10. You're the idiot this time. 30" and 23" are diagonal measurements.
    The dot pitches are 0.252mm and 0.249mm respectively.

    The 27" 1920x1080 works out to 0.311mm, so Speff is right and you're wrong.
     
  11. It's grade 9 math:

    16:10 aspect ratio, for 30" diagonal, the horizontal dimension will be
    25.4" ~= 645mm so the pitch will be 0.25mm.
    Utter nonsense. Medical grade monitors are available off-the-shelf
    that are 0.21mm pitch. Even my ancient (2002/2003) Philips 200P3s are
    0.255 mm.


    Best regards,
    Spehro Pefhany
     
  12. Nial Stewart

    Nial Stewart Guest

    1920*1080 is a weird resolution. My PC doesn't have that. Strange.

    If you're running windows there's usually a check box somewhere that
    stops it displaying resolutions the monitor can't handle.


    Nial
     
  13. Joerg

    Joerg Guest

    I said month ago, not today. And gave evben lower prices in my links.
    Oh, and I will not buy at Frys, absolutamente not.


    Link?
     
  14. Joerg

    Joerg Guest

    Ok, but what happens if the graphics hardware in the PC does not support
    this TV format? If that ends up blurring stuff it's not going to be good
    for CAD.
     
  15. Joerg

    Joerg Guest

    For mechanical design I can see the value but the main reason for me is
    that I need this for layout reviews. Which I have to do at an increasing
    number these days, to advise on EMI improvements. Often you have to see
    the big picture but at the same time look at details, such as trace
    lengths to 0603 bypass caps. Right now on a 21-incher it's panning and
    zooming like crazy.

    This is also why a dual monitor setup doesn't do much good here.
     
  16. Joerg

    Joerg Guest

    My color vision ain't perfect anyhow (sez my wife, when I pick a tie
    ....). All I really care about for the monitor is resolution and sheer
    size. 30" would be great, 27" ok, 23"-24" wouldn't be worth it versus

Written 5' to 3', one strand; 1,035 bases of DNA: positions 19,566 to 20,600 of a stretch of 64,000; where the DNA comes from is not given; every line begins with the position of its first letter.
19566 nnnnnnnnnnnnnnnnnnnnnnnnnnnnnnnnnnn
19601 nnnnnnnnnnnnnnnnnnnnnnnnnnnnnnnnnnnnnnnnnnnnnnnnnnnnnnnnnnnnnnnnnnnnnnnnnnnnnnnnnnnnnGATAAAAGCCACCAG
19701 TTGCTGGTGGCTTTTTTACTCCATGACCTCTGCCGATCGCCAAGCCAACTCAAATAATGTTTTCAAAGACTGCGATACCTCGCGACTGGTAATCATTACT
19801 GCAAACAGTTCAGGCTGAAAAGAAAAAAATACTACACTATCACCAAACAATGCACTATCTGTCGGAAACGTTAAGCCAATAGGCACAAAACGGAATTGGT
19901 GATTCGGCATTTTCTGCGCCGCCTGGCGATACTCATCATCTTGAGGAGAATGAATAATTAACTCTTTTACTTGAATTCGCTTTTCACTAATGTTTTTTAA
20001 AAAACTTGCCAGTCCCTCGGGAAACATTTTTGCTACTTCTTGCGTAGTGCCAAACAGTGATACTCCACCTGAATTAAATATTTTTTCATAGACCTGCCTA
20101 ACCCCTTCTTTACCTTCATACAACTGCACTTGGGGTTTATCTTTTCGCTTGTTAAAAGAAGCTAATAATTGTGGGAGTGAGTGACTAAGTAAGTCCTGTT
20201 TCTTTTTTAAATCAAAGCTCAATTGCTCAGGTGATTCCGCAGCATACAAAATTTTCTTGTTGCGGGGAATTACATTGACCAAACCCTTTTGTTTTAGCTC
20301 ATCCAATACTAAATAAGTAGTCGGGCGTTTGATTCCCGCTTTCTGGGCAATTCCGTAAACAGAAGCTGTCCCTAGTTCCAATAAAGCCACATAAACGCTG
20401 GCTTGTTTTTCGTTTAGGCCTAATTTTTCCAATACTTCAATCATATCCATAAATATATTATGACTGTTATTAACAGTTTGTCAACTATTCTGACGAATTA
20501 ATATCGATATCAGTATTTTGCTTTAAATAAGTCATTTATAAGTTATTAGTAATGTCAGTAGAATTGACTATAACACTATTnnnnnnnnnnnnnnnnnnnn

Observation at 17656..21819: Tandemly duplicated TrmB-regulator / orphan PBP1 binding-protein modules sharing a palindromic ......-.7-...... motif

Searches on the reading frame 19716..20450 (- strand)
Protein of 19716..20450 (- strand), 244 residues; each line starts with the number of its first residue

the (excellent) 21" CRT I have right now.
     
  17. Nial Stewart

    Nial Stewart Guest

    Ok, but what happens if the graphics hardware in the PC does not support
    Right click on screen, Display Properties -> Settings -> Advanced -> Monitor
    uncheck 'Hide modes this monitor cannot display'. Then back to settings
    to see your options.

    This machine's 5 years old with a Matrox P650 and doesn't show 1920x1080
    but any 'recent' card should handle it. (The P650 would probably handle it
    with a driver update).


    Nial.
     
  18. Joerg

    Joerg Guest


    Wow! Now that's what I call a work station. But I don't quite have the
    space for that.
     
  19. Joerg

    Joerg Guest

    I have that, sort of. A seperate computer (laptop) to my left,
    networked, so I can pick the corresponding module spec or schematic from
    the same server. But that doesn't help much in layout reviews, there it
    needs to be all on one large screen.
     
  20. Joerg

    Joerg Guest

    That's what Michael was also hinting at but how does one find out?

    Windows has been dumbed down quite a bit, probably at least in part by
    an OEM process. Same with BIOSes. I have the G33 chipset in there and it
    seems it supports these formats:

    http://www.intel.com/support/graphics/sb/cs-022544.htm

    Says "640x480, 800x600, 1024x768, 1280x1024, 1600x1200 and 1600x900"

    Oh, and the PC manuals are dumbed down as well. In the 80's you even got
    schematics, nowadays it's "Take big cable, plug in wall outlet, see
    picture" :)